Lists of records in machine-printed documents contain much useful information. As one example, the thousands of family history books scanned, OCRed, and placed on-line by FamilySearch.org probably contain hundreds of millions of fact assertions about people, places, family relationships, and life events. Data like this cannot be fully utilized until a person or process locates the data in the document text, extracts it, and structures it with respect to an ontology or database schema. Yet, in the family history industry and other industries, data in lists goes largely unused because no known approach adequately addresses all of the costs, challenges, and requirements of a complete end-to-end solution to this task. The diverse information is costly to extract because many kinds of lists appear even within a single document, differing from each other in both structure and content. The lists' records and component data fields are usually not set apart explicitly from the rest of the text, especially in a corpus of OCRed historical documents. OCR errors and the lack of document structure (e.g. HMTL tags) make list content hard to recognize by a software tool developed without a substantial amount of highly specialized, hand-coded knowledge or machine learning supervision. Making an approach that is not only accurate but also sufficiently scalable in terms of time and space complexity to process a large corpus efficiently is especially challenging. In this dissertation, we introduce a novel family of scalable approaches to list discovery and ontology population. Its contributions include the following. We introduce the first general-purpose methods of which we are aware for both list detection and wrapper induction for lists in OCRed or other plain text. We formally outline a mapping between in-line labeled text and populated ontologies, effectively reducing the ontology population problem to a sequence labeling problem, opening the door to applying sequence labelers and other common text tools to the goal of populating a richly structured ontology from text. We provide a novel admissible heuristic for inducing regular expression wrappers using an A* search. We introduce two ways of modeling list-structured text with a hidden Markov model. We present two query strategies for active learning in a list-wrapper induction setting. Our primary contributions are two complete and scalable wrapper-induction-based solutions to the end-to-end challenge of finding lists, extracting data, and populating an ontology. The first has linear time and space complexity and extracts highly accurate information at a low cost in terms of user involvement. The second has time and space complexity that are linear in the size of the input text and quadratic in the length of an output record and achieves higher F1-measures for extracted information as a function of supervision cost. We measure the performance of each of these approaches and show that they perform better than strong baselines, including variations of our own approaches and a conditional random field-based approach.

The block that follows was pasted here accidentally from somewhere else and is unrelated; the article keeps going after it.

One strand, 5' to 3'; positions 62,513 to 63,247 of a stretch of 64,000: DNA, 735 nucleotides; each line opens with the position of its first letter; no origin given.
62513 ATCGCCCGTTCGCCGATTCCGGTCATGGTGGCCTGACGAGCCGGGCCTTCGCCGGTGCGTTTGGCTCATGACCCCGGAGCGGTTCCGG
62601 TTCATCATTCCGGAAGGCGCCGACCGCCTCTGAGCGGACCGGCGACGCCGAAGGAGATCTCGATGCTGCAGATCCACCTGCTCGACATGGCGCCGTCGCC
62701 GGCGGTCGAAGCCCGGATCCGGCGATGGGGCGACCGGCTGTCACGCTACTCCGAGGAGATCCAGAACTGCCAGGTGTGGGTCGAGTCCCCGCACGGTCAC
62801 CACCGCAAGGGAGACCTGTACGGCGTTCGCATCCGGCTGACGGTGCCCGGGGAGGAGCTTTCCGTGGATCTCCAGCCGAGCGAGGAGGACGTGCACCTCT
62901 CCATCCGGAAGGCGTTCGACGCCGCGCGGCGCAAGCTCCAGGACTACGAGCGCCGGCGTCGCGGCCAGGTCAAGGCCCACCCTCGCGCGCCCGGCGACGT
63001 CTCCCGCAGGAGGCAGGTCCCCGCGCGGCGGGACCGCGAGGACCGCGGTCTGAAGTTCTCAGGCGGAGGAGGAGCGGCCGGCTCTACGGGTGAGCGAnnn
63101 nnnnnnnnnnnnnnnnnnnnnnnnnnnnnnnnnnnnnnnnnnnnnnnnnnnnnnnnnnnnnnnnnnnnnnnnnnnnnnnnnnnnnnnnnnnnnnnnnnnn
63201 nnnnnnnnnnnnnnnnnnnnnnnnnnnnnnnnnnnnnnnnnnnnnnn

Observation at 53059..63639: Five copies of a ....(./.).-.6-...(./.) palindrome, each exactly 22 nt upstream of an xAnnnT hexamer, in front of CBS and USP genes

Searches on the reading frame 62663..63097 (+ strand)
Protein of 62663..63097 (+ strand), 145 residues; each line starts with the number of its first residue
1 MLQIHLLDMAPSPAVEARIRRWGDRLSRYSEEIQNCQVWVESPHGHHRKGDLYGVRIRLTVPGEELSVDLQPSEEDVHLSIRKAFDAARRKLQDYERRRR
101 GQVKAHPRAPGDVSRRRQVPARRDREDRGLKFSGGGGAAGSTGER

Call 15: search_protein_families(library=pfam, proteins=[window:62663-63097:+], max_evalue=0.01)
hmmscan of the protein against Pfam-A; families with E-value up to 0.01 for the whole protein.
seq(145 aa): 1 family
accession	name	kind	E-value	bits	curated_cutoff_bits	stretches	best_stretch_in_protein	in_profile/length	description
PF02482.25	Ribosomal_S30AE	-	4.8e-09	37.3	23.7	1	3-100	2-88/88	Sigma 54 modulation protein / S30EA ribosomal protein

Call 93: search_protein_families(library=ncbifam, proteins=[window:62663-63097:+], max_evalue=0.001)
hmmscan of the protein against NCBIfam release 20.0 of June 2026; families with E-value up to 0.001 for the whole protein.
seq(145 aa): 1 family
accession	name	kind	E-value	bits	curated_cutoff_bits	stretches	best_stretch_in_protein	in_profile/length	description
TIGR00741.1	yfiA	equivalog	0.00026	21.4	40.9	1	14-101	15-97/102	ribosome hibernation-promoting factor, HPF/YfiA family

College and Department

Physical and Mathematical Sciences; Computer Science



Date Submitted


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information extraction, data, ontology, conceptual modeling, ontology population, grammar induction, wrapper induction, hidden Markov model, HMM, regular expression, regex, OCR, plain text, OCRed text document, list, active learning, unsupervised active learning, document analysis and recognition, historical document